• Increased enthusiasm for challenging tasks.

  • Greater innovation and creativity.

  • Higher levels of professional development and skill acquisition.

Impact on Long-term Goals and Persistence

Research indicates that intrinsic motivation is crucial for the pursuit of long-term goals. This form of motivation satisfies psychological needs for autonomy and competence, creating a positive feedback loop that enhances perseverance and commitment.

Practical Examples of Intrinsic Motivation in Action

To illustrate the concept, here are several examples of intrinsic motivation at work:

  • Collaborating with colleagues to enhance interpersonal relationships.

  • Engaging in professional development activities for personal and professional growth.

  • Participating in innovative projects like hackathons for the joy of creativity and problem-solving.

  • Setting personal performance targets to fulfill a sense of achievement.

The Three Pillars of Intrinsic Motivation: Autonomy, Mastery, and Purpose

Understanding these three key components can help managers foster a more motivating and engaging work environment.


Employees are often more motivated when they have the freedom to choose how and when they accomplish their tasks. This sense of control can enhance their engagement and satisfaction.


This aspect involves the desire to improve skills and achieve a high level of competence. Employees driven by mastery seek to excel in their roles for the intrinsic satisfaction of being skilled and knowledgeable.


When employees perceive their work as contributing to a meaningful goal, their motivation to perform well increases significantly. Aligning company objectives with personal values can amplify this effect.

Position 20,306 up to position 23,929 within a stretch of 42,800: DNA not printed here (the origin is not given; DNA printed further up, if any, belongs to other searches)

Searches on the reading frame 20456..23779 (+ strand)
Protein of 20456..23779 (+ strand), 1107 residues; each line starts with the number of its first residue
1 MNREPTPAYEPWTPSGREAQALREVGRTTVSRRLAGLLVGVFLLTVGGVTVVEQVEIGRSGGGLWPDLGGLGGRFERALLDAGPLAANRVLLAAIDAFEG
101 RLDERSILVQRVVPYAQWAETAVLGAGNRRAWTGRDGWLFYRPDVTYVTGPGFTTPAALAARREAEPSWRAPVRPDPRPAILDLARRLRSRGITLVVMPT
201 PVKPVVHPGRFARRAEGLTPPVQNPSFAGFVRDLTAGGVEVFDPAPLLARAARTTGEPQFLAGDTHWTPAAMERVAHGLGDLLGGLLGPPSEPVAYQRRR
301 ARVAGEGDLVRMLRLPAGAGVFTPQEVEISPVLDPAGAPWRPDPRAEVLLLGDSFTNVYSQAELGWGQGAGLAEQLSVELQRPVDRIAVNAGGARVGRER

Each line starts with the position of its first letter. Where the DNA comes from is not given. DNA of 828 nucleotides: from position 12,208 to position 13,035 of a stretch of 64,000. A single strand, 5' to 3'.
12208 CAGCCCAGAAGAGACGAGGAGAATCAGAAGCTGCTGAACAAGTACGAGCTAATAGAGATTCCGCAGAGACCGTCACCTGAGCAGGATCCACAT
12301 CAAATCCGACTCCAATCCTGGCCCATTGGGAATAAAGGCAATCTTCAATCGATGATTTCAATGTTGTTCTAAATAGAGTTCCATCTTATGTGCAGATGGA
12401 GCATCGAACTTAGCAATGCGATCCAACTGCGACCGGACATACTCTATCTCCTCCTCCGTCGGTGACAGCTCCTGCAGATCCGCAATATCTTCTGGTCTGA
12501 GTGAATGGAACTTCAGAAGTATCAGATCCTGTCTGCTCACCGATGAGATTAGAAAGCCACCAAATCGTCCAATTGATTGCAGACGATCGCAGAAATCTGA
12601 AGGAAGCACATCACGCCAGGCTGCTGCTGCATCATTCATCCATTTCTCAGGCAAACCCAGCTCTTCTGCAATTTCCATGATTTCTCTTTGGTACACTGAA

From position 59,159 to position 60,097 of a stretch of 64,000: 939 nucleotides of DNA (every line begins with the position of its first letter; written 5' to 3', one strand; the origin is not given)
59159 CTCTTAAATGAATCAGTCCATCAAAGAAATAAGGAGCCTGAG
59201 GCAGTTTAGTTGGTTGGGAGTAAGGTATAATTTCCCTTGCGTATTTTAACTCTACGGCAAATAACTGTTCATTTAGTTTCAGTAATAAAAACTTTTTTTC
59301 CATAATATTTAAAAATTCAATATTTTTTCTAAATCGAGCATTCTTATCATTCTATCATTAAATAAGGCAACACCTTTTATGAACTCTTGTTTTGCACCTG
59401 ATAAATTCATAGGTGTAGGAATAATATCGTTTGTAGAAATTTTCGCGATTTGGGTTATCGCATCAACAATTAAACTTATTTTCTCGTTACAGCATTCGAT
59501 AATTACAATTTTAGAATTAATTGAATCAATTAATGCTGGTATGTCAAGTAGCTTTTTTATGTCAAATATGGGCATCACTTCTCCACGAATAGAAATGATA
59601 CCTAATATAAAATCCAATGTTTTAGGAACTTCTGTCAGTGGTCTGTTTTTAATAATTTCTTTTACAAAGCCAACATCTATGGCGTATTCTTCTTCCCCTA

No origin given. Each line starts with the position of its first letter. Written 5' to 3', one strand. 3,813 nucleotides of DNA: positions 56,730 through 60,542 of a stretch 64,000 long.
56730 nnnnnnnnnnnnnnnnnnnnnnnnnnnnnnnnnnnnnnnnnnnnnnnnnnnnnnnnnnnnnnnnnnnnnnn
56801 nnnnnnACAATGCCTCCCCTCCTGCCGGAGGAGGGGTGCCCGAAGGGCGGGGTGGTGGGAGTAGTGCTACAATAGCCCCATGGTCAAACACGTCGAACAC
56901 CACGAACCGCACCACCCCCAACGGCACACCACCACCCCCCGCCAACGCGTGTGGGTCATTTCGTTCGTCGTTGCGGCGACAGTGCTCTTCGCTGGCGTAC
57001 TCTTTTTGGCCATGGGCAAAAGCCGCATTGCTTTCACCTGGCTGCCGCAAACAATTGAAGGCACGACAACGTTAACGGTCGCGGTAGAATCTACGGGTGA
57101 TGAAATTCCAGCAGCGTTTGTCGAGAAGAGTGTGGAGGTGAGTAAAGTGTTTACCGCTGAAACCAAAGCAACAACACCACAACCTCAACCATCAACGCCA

Strategies to Enhance Intrinsic Motivation in the Workplace

To tap into the power of intrinsic motivation, managers can adopt several strategies:

  • Leading vs. Managing: Inspire and connect employees' personal values with their work.

  • Empowerment: Provide autonomy and encourage ownership of tasks and outcomes.

  • Skill Development: Promote continuous learning and mastery of professional skills.

  • Trust and Integrity: Build a trustworthy environment where employees feel safe to express ideas and take risks.

  • Work Environment: Ensure a supportive and comfortable physical and psychological workplace.

Leveraging the Psychology behind Intrinsic Motivation can Bring Organizational Success

Intrinsic motivation is not just a personal trait but a powerful tool that managers can harness to enhance employee performance and organizational health. By understanding and implementing strategies that foster an intrinsically motivated workforce, companies can achieve higher levels of engagement, productivity, and satisfaction, leading to sustained success and growth.


Bonus: Watch Tony Martignetti on How to Inspire People in Times of Cultural Change


bottom of page